“There is a lack of confidence among Irish consumers, and we are talking ourselves into a greater recession and depression,” said Richard Guiney, chief executive of the Dublin City Business Improvement District. The visits should help change morale in that country, he adds.

Immediate Press

There is also the question of image. “Good media coverage is vital in encouraging marketing and tourism from the UK and the US,” said David Brennan, director of the Dublin City Business Association. “We now have the opportunity to showcase traditional Irish hospitality and to get Ireland into the pages of international news,” he adds.

Ireland’s Minister for Tourism Leo Varadkar told the Irish Times that he was confident the visits would jumpstart or spur growth for the rest of the year. “I don’t think anything could compare with the positive images of Ireland broadcast around the world. I understand well over 11,000 articles appeared in print and online media across the globe,” said Varadkar.

“The United States is a tremendously important market for us, second only to Britain in terms of delivering visitor numbers. Our focus is on maximizing the potential of this unique occasion and on promoting Ireland as a wonderful holiday destination to the millions of Americans who will come into contact with Ireland in the coming days and weeks,” Gibbons told the Irish business news website, Businessandleadership.com.

William and Kate

Then, there is California where Prince William and his new bride Kate visited in early July. “No matter where they venture in California, the royal visit will create a global postcard for the Golden State this summer,” says Caroline Beteta, head of the California Travel and Tourism Commission.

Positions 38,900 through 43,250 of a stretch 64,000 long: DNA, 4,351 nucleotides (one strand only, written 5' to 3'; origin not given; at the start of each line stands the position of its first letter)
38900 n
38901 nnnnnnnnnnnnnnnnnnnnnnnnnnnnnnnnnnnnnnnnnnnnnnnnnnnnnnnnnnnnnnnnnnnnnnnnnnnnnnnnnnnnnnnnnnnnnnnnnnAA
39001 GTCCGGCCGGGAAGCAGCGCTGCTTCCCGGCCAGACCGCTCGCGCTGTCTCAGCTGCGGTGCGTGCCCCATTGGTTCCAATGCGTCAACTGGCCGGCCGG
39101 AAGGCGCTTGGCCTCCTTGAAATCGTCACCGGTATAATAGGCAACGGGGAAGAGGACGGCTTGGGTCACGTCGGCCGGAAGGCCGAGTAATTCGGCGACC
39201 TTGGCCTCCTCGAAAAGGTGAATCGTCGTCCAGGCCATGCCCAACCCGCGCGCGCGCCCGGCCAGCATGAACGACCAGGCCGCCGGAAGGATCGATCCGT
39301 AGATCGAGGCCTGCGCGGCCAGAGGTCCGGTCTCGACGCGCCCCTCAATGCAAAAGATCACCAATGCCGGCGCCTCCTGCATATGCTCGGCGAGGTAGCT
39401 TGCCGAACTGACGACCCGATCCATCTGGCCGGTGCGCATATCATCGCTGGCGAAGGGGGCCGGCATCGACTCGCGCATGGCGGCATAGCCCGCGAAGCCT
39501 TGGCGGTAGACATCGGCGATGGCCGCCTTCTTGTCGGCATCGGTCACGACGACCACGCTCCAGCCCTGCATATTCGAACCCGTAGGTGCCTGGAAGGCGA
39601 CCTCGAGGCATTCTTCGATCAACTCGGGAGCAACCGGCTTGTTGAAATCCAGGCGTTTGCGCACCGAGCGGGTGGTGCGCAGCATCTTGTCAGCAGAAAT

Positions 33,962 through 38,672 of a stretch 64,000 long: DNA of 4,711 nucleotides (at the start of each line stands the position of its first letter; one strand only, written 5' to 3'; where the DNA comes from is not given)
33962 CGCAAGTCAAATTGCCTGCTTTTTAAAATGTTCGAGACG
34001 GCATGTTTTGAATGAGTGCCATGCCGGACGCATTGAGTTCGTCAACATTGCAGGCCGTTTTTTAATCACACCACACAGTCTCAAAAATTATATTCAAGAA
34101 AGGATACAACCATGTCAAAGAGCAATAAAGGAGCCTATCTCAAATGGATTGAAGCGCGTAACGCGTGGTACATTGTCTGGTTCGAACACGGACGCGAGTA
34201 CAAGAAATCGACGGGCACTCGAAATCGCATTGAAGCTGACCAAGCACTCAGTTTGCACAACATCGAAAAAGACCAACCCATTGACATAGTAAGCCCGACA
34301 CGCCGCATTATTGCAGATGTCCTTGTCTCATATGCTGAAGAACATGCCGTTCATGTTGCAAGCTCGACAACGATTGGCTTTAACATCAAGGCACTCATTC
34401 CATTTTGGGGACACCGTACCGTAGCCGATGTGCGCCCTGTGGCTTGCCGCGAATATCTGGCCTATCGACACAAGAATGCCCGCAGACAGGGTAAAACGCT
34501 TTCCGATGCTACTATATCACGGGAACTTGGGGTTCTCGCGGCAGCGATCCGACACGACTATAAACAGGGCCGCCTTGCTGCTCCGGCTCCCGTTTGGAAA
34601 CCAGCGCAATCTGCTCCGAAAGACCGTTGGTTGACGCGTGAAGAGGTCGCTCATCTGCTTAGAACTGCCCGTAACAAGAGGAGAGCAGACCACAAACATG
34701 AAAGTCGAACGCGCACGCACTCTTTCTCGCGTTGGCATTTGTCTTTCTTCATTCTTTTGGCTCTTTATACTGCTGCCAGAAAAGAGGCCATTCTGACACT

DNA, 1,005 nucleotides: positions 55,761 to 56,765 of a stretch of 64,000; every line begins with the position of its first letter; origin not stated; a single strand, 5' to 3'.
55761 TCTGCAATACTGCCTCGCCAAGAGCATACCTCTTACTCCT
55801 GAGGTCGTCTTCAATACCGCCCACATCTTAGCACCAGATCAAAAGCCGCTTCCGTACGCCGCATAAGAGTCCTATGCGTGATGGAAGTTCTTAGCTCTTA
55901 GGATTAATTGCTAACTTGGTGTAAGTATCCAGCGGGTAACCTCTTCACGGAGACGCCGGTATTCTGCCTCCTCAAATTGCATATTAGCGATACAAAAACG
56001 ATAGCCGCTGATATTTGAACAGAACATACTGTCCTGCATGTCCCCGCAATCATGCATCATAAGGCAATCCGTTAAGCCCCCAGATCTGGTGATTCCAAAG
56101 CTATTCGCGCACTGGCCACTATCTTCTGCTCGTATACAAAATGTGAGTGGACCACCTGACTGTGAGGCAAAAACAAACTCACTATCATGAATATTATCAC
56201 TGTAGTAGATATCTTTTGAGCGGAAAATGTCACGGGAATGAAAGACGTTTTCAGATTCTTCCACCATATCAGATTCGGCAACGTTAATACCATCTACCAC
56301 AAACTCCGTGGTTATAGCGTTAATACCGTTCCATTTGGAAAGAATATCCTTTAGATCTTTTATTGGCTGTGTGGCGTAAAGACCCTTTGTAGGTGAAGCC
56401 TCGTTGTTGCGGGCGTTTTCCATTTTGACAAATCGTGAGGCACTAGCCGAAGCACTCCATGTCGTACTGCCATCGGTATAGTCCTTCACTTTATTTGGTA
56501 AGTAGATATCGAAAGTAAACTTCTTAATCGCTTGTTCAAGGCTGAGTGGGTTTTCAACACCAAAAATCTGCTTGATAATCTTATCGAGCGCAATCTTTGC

“Certainly at a time when international travel is leading the rebound in the industry, it is a pivotal time for California to be on the world stage with such a highly publicized visit by the royal newlyweds,” she told AFP news agency.

The trip comes as California - the most populous US state whose economy would make it the eighth largest economy in the world if it were a country - struggles to recover from the global recession.

Key Statistics – Tourism and Royalty

  • The US is traditionally Ireland’s second-largest overseas tourism market. In 2010, there were 935,000 visits to Ireland from US and Canada and, while overall 2010 numbers were down on 2009, the last quarter of 2010 saw a strong rebound, with the number of visits from North America up by nearly 14%, according to tourism officials.
  • After the announced visits to Ireland of President Obama and Queen Elizabeth, hits on Tourism Ireland's British website were up 40%.
  • The Rock of Cashel saw visitor numbers soar by 40% since it was announced some months ago that the queen would visit it.
  • A media website set up to assist international journalists seeking information about the visits of the two heads of state attracted 49,000 visits in its first few weeks of operation, according to tourism officials.
  • More than 5,000 articles in 95 countries were published during the first 24 hours of Britain's Queen Elizabeth II's trip to Ireland, according to the Dublin Chamber of Commerce.

By David Wilkening for
David Wilkening is a former newspaperman who worked in Chicago, Detroit and Orlando. He now specializes in travel and real-estate business writing.